Working around such faith-based impulses is certainly awkward. There is no clean divide between religiously rooted and other beliefs, and this is an area where asking questions will not reliably yield intelligible answers because ”“ as case law cited in Tuesday’s judgment puts it ”“ within the sort of supernatural discourses involved “individuals cannot always be expected to express themselves with cogency or precision”. So it is maddening to accommodate consciences that reject values such as gay equality, which are cherished by wider society. And yet, if we are serious ”“ as we must be ”“ about the freedom to believe, we must at least try to reconcile the two.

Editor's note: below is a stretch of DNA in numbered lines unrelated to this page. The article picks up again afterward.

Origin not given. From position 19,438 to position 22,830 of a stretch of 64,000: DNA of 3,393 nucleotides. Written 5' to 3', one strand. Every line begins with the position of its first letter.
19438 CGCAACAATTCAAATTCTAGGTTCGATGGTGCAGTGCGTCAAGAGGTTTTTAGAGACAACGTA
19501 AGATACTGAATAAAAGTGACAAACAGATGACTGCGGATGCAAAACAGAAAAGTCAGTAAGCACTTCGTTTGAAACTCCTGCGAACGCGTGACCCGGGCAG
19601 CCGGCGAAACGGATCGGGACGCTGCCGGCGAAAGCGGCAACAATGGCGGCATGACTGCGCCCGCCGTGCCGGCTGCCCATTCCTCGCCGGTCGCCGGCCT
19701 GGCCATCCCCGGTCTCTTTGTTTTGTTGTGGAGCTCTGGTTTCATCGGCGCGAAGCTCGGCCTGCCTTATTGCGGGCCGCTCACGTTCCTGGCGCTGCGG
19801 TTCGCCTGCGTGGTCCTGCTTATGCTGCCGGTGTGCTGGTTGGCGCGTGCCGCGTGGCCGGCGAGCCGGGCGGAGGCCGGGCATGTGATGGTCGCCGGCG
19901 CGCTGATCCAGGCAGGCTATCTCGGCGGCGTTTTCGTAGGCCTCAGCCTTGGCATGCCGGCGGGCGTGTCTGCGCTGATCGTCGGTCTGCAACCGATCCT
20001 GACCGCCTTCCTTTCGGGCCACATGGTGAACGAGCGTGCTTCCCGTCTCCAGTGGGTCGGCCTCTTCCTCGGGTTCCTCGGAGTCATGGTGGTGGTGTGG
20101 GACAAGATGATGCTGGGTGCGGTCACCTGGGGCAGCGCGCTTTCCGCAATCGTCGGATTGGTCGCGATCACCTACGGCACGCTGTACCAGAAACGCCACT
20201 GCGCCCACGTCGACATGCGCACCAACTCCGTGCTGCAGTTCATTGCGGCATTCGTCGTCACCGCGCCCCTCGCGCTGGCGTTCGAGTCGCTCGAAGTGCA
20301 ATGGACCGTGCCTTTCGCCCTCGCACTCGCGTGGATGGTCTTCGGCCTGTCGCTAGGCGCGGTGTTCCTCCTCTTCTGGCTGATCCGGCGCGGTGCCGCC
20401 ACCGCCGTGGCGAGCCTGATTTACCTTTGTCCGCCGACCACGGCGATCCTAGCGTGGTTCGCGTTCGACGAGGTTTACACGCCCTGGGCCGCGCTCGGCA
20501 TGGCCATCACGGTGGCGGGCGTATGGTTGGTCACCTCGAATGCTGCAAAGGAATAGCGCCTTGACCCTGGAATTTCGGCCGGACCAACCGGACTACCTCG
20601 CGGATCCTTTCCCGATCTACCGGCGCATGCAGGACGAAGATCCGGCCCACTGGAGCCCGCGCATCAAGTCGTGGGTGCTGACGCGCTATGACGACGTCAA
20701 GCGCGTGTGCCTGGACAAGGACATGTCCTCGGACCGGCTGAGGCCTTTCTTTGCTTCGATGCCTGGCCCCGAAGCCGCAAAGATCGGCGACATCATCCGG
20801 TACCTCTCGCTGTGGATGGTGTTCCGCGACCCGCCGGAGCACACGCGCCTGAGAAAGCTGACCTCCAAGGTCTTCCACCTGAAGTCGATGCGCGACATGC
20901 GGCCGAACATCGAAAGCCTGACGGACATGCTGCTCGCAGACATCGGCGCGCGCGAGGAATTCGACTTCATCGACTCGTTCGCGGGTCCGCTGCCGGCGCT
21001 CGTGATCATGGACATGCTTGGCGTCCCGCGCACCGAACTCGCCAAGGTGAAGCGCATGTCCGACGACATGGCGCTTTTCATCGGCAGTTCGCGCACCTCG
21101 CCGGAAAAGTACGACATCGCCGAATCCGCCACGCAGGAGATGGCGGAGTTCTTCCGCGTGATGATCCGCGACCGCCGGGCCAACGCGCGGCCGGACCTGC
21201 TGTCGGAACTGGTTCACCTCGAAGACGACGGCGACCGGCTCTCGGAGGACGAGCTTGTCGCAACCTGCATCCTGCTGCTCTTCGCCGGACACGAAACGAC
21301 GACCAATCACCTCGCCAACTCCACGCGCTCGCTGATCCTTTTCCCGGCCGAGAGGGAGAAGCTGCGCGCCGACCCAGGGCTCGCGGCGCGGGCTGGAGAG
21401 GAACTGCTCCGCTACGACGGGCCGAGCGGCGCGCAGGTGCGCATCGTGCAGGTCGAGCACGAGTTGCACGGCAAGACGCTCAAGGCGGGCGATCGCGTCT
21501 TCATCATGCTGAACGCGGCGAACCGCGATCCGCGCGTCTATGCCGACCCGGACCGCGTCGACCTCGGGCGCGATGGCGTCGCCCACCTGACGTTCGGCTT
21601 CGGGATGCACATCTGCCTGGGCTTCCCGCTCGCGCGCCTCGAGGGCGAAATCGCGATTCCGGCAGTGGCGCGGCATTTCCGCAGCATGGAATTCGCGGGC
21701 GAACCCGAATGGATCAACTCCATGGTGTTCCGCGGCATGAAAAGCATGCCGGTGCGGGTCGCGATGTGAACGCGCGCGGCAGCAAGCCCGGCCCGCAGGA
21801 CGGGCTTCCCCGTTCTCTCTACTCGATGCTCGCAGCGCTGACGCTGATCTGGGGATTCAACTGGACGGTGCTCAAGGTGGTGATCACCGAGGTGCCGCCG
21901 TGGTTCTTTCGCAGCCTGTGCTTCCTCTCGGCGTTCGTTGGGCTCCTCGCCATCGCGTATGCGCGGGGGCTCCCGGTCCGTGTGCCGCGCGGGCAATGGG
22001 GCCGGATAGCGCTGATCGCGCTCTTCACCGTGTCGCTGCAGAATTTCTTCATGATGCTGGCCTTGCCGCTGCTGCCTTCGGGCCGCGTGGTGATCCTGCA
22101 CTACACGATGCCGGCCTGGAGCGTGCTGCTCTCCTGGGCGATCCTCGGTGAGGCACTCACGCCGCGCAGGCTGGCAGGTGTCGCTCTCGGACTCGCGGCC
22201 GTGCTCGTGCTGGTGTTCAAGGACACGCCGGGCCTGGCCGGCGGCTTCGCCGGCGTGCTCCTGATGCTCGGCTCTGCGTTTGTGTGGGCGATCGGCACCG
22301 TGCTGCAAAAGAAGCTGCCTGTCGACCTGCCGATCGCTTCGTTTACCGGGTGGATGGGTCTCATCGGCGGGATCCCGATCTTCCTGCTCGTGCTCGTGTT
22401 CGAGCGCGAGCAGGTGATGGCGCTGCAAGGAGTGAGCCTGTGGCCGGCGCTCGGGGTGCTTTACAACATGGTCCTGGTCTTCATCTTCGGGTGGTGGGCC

The big question is how to do so. Jesuitical past judgments about extending protection to such beliefs that “possess an adequate degree of seriousness and importance” are no guide, doing no more than begging the question. So what Strasbourg actually does, and all anyone can sensibly do, is weigh up competing interests and rights.